> Every startup is a bad idea until it makes money. Then, magically, it becomes an amazing idea.

This is not remotely true. For example, Dropbox was not a bad idea until it made money; it was a brilliant idea with an unproven business model.


I think you're confusing stupid idea with bad idea.

Twitter was a bad idea. A stripped-down social networking site in a crowded marketplace ... unlikely to succeed. But succeed it did. Now it's a wonderful idea. But making a twitter clone now ... bad idea.

Now, a twitter clone with a 2 character limit, that's not a bad idea. That's a stupid idea.

I take on bad idea projects all the time, albeit with a warning to the client. I refuse to take on stupid ideas. I don't do crazy.


I see my job as not to just deliver a product, but to help my client be successful. If I do not believe that my help will help make my client successful -- e.g. make money, get investment, or satisfy a contract with one of their customers -- then I typically pass. An idea validation project is not good or bad by itself, but it is often followed with other problems with the project. For example, I have had first-hand experience with the following:

+ If a project is unsuccessful in a business sense, many clients will blame you, even if you deliver a perfect product.

+ If a client is bootstrapping with his own money (or friends/family), then the client will often try to get as much out of you as possible for as little as possible.

+ If a client does not listen to your recommendations and you feel it is irrational, you may find the client hard to work with.

+ If a client wants a "kitchen sink" product and often tells you things will be "easy", then the client may have unrealistic expectations for you too and/or continually want revisions.

Note that the core problem with many of these is that the client has a small budget and/or does not respect your time/work. If you can ensure that these are not problems, it is probably safe to proceed hourly/weekly but not for a flat rate.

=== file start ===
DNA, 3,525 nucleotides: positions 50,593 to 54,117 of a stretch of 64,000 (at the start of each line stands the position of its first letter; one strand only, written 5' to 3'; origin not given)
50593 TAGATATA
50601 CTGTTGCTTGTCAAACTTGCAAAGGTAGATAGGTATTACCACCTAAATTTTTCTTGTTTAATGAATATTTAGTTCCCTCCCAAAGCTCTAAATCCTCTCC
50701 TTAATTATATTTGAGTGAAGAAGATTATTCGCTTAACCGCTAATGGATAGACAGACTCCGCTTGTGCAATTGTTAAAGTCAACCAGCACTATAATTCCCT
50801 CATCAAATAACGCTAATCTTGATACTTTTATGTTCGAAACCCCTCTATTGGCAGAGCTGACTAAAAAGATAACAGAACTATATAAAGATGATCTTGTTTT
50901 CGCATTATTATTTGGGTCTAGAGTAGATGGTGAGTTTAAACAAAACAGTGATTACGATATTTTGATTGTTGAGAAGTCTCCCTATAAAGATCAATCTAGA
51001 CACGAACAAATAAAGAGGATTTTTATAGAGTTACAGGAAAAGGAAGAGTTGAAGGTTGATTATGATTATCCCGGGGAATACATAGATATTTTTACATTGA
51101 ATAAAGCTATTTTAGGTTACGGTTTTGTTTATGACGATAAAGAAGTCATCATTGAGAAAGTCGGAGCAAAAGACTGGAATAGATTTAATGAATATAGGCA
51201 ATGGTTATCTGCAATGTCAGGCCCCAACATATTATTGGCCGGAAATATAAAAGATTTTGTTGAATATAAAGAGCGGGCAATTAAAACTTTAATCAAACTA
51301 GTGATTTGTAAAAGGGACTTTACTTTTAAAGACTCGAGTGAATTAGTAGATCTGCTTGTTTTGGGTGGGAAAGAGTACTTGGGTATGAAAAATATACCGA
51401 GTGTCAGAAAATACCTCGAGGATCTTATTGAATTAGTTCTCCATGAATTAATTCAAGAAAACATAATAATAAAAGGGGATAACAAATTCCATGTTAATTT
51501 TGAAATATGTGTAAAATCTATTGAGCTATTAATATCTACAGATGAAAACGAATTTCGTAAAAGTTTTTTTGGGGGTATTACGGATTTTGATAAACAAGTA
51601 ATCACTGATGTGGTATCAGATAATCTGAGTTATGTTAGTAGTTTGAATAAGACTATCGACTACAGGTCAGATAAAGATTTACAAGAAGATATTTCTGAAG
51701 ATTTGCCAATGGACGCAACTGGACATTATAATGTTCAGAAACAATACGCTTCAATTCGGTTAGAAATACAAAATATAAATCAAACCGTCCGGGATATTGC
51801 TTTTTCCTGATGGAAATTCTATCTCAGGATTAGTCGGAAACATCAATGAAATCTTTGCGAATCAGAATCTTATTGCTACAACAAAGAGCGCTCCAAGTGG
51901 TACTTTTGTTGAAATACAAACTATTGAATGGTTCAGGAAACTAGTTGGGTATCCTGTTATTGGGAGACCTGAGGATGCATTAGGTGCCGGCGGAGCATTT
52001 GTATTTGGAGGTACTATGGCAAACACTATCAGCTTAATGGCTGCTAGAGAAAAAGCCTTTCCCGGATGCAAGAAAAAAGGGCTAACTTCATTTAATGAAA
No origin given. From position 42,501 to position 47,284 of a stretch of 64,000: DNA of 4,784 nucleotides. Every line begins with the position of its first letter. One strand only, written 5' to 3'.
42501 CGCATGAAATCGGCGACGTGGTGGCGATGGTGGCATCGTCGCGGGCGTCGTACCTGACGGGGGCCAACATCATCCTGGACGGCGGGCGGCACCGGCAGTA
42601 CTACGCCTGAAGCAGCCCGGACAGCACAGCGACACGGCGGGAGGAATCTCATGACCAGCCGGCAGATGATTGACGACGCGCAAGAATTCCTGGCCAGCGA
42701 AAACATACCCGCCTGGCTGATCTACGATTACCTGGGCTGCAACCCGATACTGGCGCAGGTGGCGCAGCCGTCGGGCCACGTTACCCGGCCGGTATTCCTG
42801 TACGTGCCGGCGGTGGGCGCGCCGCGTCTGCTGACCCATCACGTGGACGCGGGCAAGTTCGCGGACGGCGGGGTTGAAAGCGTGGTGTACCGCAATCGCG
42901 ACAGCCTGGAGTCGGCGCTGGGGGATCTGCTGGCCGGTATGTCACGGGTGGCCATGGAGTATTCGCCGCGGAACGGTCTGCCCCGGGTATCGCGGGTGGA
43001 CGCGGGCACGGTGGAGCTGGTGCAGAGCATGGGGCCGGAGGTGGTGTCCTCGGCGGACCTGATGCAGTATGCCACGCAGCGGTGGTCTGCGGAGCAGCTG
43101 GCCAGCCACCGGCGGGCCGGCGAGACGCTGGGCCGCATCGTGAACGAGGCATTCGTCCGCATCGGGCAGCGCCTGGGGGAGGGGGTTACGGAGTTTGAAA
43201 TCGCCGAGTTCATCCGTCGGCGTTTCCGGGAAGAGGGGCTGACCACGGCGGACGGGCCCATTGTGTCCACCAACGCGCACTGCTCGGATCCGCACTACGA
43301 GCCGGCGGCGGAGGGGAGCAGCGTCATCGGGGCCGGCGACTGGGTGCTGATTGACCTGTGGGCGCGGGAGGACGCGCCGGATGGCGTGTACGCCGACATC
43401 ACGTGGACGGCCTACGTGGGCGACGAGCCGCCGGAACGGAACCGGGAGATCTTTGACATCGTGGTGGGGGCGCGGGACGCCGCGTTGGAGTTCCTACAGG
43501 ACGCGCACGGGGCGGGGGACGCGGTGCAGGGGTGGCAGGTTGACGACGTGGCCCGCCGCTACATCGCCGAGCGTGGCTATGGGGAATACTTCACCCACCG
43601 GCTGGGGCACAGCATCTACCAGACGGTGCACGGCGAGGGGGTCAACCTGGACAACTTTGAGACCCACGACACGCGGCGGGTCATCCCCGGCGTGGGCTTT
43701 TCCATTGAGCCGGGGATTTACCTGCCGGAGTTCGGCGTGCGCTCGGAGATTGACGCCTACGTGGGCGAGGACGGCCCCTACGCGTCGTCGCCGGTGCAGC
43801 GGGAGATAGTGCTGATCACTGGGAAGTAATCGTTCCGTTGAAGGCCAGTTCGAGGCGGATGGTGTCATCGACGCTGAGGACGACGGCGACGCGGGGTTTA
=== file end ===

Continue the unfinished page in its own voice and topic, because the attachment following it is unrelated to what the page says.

Lay the cards on the table, and let him make the decision. It's not your responsibility, as a developer or as a decent human being, to stop other people making bad decisions. Indeed, making bad decisions is a vital part of a full life experience.

I'm reminded of the words of Daniel Kish, a blind man who has struggled against the wrap-them-in-cotton-wool approach generally taken in the raising of blind children:

> Running into a pole is a drag, but never being allowed to run into a pole is a disaster. [1]

Tell him about the pole, and about the pain of running into poles, but if he choses to run, don't try to stop him.

[1] http://www.mensjournal.com/article/print-view/the-blind-man-...


I've had exactly this issue in the past - worse in that the client was also arranging for third-party design and UX, and we were just to put together the technical solution.

Honestly, the best you can offer is advice - it's worth highlighting any particular problem areas that you may be able to help solve as part of the technical process.

However, at the end of the day, this guy's probably going to go ahead and build this app regardless of whether or not you agree to take it on. So the choice is a) it doesn't work, and you get the money or b) it doesn't work, and someone else gets the money. Sure, if there are going to be long-term ramification for you, of the "Hey, aren't you that guy who developed that awful website" kind, then maybe think twice. But it's realistically not your job to validate business ideas, and it's better not to even start down that road - because you'll end up sharing responsibility.

Just make sure that you're paid before launch!


"I'm not sure that in all good conscience I can take on a project that is going to cost him a lot of money and not be successful."

Love this attitude. There are too many people who simply don't care.